2 albums, 7 x 11 and 9 x 11 inches, 200 photographs, along with 66 modern copy photographs from albums belonging to the Virginia Department of Historic Resources
In the early twentieth century, the Appalachian Power Company built a series of hydroelectric dams on the New River in Carroll County, Virginia. Completed in 1912, the Byllesby Dam took its name from H. M. Byllesby and Company, a Chicago investment firm that helped start Appalachian Power, and it created the serene 335-acre Byllesby Reservoir still popular with local fishermen and recreational boaters.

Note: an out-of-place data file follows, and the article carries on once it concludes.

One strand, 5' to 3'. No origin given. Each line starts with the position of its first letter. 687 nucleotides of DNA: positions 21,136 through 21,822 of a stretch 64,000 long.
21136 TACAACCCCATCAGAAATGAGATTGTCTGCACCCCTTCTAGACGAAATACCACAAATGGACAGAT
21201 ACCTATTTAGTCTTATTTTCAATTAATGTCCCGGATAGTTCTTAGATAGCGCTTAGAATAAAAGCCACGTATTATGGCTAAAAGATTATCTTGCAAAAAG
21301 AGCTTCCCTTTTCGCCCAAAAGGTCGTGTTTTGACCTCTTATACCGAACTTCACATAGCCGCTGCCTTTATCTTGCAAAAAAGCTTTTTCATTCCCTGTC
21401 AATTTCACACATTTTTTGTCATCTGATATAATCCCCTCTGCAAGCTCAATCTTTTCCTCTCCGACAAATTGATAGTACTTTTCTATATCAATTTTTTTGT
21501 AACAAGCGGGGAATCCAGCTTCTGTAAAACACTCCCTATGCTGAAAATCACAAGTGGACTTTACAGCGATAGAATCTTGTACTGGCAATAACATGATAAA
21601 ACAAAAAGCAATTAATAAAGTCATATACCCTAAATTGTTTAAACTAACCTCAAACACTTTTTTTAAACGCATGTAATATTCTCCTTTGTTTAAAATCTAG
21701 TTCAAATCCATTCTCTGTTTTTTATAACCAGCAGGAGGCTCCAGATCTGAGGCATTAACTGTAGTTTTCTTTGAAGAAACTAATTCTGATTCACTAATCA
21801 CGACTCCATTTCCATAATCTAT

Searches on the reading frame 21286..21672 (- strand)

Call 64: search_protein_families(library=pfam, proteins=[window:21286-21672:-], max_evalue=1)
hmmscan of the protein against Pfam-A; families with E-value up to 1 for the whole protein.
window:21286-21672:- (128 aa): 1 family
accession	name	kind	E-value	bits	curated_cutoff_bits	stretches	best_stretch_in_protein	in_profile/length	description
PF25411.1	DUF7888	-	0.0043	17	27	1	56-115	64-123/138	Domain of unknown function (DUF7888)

The photographs in this collection document the phases of the dam’s construction and the building methods of the period, with interior shots of the transformer house and its giant turbines and wide-angle exterior views of the dam and cement-mixing plant with its and volute casing and draft tube forms, like abstract sculptures in the wilderness, awaiting cement. As significantly, the photographs capture the daily lives of the workers who made their home in the camp, with images of black-papered dormitories for engineers and office staff, tidy vegetable gardens growing beneath power lines, a pair of well-dressed women on horseback (on the same horse), candid shots of “natives” (locals), and various shots of workers at rest and play and gathered around a campfire at night. The collection also includes two commercially produced scenic postcards of the completed dam and an original … more